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Thread: An examination of Don Fortner on Christ being made Sin - Compared to Rushton

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    Abraham Juliot
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    An examination of Don Fortner on Christ being made Sin - Compared to Rushton

    I find myself agreeing with Fortner as he is merely highlighting that the guilt of our sins was transferred to Christ and not just the punishment of our sins. I don't find Fortner saying that the lust or desire for sin was transferred to Jesus (as he is often accused of teaching), but rather the guilt of our sins. You will find that William Rushton highlights the same point as he came against Fuller's view of only the punishment of our sins being transferred to Christ. I'd appreciate your thoughts in this subject. Am I missing something here which could imply that Fortner is teaching that the lust for sin was transferred to Christ?

    (I made bold the phrases which highlight the point being made. I made red the subject of our sin and guilt being transferred.) Fortner writes in a recent posts...

    "He hath made Him to be Sin for Us!
    2 Corinthians 5:21

    This is a plainly stated and clearly revealed point of gospel truth. It is both a matter of great importance and great consolation. It sets before us the mysterious wonder of redemption and the wisdom and glory of God in accomplishing it. Yet, as clearly revealed, as honoring to God our Savior as it is, many violently oppose this plain declaration of Holy Scripture: — “He hath made him to be sin for us.” Why? What possible reason can they give? What is their motive?

    Either Or

    Those questions I cannot answer; but I ask you to consider for a moment the horrid possibility that the thing here revealed by God the Holy Spirit is not true, that Christ Jesus our Lord was not made sin for us…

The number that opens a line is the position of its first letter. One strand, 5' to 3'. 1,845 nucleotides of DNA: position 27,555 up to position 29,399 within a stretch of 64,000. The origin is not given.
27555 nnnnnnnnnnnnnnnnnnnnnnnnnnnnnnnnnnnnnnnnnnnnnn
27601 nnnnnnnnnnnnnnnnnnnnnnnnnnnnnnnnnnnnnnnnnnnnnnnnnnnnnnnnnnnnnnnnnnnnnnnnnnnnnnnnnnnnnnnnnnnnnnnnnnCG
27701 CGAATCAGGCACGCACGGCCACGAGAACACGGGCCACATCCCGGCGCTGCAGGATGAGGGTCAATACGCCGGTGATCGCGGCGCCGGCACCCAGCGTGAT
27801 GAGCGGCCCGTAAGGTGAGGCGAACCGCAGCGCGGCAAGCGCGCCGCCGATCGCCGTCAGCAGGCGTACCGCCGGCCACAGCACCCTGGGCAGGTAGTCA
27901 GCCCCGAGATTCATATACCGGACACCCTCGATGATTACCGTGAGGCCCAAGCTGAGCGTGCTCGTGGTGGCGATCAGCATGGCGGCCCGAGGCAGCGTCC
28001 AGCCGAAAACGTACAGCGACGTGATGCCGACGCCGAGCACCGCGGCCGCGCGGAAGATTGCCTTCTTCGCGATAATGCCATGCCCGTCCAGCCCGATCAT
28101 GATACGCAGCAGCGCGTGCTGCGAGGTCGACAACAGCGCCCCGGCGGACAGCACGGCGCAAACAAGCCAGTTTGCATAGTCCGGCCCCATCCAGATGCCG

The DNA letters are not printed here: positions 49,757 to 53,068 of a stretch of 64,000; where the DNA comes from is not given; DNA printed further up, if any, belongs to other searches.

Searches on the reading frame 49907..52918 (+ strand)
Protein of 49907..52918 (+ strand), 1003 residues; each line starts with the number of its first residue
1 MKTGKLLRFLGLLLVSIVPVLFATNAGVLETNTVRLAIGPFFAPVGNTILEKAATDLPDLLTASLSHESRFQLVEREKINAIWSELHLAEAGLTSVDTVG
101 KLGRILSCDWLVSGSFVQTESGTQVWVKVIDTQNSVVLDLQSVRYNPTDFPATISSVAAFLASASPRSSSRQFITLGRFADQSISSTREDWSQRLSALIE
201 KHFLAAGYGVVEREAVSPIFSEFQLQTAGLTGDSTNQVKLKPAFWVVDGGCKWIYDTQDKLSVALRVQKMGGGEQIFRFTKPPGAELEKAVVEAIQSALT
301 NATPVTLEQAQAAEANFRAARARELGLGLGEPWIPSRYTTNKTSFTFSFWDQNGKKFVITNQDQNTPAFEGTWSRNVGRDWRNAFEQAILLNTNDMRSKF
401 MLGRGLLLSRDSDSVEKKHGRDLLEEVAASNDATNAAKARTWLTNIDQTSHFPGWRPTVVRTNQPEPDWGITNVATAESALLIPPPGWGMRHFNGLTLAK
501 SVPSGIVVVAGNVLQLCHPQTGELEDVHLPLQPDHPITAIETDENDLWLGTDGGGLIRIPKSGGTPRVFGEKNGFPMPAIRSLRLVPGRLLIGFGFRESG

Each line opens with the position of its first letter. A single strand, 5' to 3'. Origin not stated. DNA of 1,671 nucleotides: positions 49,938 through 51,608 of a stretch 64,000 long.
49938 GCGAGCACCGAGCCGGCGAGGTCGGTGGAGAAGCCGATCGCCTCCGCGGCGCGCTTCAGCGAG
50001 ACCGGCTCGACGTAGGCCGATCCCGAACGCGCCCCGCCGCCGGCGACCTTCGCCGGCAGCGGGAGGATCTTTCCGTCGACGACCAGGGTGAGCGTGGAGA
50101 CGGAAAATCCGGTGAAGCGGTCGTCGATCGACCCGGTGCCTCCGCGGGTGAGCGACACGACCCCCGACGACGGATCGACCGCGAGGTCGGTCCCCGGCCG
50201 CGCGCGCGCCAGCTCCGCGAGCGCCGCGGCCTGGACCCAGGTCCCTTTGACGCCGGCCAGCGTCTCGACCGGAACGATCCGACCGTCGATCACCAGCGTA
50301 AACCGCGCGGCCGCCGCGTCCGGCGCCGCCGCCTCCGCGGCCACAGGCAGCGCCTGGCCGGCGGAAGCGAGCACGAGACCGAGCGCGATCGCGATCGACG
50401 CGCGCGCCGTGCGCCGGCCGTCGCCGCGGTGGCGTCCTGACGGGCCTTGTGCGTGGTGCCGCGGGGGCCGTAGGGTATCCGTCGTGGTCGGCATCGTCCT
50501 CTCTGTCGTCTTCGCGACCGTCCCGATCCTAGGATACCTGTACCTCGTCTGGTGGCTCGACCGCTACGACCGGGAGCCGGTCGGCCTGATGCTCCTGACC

Either the Lord Jesus was made sin for us and our sins were transferred to him, or he did not bear our sins in his body on the tree, as the Book says he did, but only the consequences and effects of them. — Either the Lord Jesus was made sin for us and our sins were transferred to him, or he did not really bear the consequences and effects of them.

    I mean by that, either he was made sin for us and our sins were transferred to him, or he did not bear the penalty of them. The shame and spitting, the beating and buffeting, the meanness and mockery our holy Savior endured at the hands of the Jews and Roman soldiers, the cross, the nails and the thorns were a very small part of the reward of our transgressions. The principal part of the punishment of sin consists in a sense of guilt and of divine wrath: but neither of these could Immanuel have endured, unless he was made sin, unless he bore our sins themselves.

    Either the Lord Jesus was made sin for us and our sins were transferred to him, or our sins are still our sins and justice finds them upon us still! The infinite justice of God still finds guilt upon us and upon the saints in glory, too, and must find them upon us forever. If that were the case, justice would still require satisfaction and mercy could be bestowed only at the expense of righteousness. But, thank God, that is not the case!

    His Glory

    Here is the great glory of God revealed in the salvation of his elect, as it is set forth in this Book. — The guilt of our sins, and our sins themselves were forever put away by the sacrifice of his darling Son, washed away completely by the blood of the Lamb!

    Here is the glory of his righteousness: — Not only that that he removed the curse, but the cause of the curse too. — “For as far as the east is from the west, so far hath he removed our transgressions from us.” Our Savior was made sin for us, and our sins were so completely transferred to him, that if he had not conquered and destroyed them, they would have destroyed him. His resurrection is proof that both he and all for whom he died are freed from sin (1 Peter 4:1-2).